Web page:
Editorial Cartooning

What's A 'Rwanda'?

I know I haven’t posted in a long time and this is because school has been hectic. I just finished the craziest week of the semester (so far) which included something due every day of the week.

One of these major projects was my Media, Information, and Technoculture honours seminar project. I am enrolled in the The Art of Commentary: Editorial Cartooning and the Role of Dissidence in the Press seminar class in which we study editorial cartoons and the history of cartooning. I wasn’t sure what to expect from the class but it is now one of my favourites. We not only look at editorial cartoons, but we also learn about the political and historical events that were occurring at that time and see how the cartoonists engaged in political commentary through their work. It’s amazing how powerful and strong the cartoonists’ messages can be.

Along with attending lectures, we each worked on a research project throughout the semester and then held a half-hour seminar for the class to present our work. For my project, I looked at the topic of genocide – something I became very interested in and passionate about since I took the Century of Genocide class last year. I started by researching all editorial cartoons that deal with genocide and then slowly put together a theme.

I ended up talking about the phrase “Never Again”. After each genocidal event starting from the Holocaust, we (the public, the international community, and the United Nations) said “Never again”. However, we all know that genocide has happened and is happening again and again.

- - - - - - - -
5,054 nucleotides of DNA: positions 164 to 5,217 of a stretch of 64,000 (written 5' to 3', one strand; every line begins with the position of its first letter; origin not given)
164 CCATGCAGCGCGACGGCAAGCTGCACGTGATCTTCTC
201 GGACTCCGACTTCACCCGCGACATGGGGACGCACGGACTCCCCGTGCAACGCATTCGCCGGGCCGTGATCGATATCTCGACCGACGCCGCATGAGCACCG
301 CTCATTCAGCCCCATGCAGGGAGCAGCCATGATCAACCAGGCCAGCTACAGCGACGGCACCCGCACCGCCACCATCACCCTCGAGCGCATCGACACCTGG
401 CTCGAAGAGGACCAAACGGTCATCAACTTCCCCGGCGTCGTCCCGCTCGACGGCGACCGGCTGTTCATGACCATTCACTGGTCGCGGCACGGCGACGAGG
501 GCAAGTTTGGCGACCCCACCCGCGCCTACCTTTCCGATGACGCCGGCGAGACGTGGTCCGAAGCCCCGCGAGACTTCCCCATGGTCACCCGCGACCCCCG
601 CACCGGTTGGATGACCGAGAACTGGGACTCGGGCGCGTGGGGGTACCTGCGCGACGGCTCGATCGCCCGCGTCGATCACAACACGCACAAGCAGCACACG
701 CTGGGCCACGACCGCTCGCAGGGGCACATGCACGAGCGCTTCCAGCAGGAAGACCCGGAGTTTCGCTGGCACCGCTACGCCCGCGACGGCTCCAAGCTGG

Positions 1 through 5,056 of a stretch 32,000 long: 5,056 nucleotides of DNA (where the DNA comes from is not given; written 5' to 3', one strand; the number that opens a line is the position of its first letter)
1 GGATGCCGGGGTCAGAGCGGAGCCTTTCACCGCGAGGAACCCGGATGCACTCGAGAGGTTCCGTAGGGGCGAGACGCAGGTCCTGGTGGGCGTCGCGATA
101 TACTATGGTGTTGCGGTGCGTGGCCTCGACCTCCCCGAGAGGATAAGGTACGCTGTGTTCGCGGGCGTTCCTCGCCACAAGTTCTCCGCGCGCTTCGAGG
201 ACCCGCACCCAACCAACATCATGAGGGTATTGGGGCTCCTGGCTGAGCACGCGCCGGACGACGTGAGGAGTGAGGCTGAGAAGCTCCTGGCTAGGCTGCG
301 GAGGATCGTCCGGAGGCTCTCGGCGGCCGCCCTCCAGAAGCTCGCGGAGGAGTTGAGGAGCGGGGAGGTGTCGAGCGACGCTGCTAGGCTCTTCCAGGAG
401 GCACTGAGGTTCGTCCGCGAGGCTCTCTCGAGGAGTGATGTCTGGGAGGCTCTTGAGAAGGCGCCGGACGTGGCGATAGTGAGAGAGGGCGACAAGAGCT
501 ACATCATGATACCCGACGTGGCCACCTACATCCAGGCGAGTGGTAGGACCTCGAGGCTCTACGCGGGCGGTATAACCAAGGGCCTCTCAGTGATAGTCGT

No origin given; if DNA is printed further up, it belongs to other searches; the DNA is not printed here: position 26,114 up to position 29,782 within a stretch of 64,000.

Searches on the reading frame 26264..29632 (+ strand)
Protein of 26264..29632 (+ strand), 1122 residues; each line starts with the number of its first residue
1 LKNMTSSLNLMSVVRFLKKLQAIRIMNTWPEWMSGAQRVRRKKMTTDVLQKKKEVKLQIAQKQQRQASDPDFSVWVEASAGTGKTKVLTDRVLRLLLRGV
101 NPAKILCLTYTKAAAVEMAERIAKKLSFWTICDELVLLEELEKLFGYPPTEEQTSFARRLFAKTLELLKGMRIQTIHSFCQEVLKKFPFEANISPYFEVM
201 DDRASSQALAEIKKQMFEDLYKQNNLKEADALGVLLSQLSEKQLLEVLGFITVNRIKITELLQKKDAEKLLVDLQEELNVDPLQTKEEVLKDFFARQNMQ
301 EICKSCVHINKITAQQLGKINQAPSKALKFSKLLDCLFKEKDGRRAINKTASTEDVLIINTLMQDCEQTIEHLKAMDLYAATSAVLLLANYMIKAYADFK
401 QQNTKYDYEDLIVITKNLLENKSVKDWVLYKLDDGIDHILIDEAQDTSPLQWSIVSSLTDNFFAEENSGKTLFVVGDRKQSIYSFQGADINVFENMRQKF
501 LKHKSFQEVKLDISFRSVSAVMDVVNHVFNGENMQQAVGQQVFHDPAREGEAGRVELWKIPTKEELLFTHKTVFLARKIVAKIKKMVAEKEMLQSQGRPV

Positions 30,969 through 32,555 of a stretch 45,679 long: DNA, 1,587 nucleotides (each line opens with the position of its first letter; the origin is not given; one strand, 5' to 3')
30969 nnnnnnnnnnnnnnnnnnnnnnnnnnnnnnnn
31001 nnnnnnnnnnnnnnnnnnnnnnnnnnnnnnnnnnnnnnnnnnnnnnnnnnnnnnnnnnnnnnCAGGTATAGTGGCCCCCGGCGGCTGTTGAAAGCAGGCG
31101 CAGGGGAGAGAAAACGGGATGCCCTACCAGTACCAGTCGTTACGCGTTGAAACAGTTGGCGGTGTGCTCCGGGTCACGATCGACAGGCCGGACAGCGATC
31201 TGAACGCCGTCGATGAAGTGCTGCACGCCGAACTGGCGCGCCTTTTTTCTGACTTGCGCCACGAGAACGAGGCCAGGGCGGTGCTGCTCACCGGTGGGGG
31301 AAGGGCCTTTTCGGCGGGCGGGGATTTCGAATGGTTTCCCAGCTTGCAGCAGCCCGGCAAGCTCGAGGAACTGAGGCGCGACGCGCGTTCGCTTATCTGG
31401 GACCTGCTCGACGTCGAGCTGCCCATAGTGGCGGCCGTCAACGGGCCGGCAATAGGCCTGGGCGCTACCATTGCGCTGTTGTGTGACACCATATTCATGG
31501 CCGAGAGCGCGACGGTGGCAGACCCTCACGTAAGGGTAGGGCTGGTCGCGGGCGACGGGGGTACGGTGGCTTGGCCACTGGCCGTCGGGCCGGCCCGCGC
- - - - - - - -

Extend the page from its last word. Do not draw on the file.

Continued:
What I found through my research is that editorial cartoonists criticize the United Nations, the western nations, the western media, and the public for their lack of interest, lack of action, and inability to do something to save people (an inability that comes from conflicts of interest, veto powers, etc). It has now gotten to the point where the cartoonists look straight at the words “Never Again” and show how empty the words are. “Never Again” is just rhetoric.

In my presentation, I used these themes and worked through information and cartoons about the Holocaust, Rwanda, and Darfur. I was nervous about not giving the topic enough time because it is very important but I feel like it went well. I want to highlight here two of my favourite cartoons, both of which I think have powerful messages:

The UN's Strongest Warning against Sudan

They Always Say That

And finally, I finished the presentation with the following animated editorial cartoon (you have to click through to view the flash video). I look forward to your comments.

Never Again... Again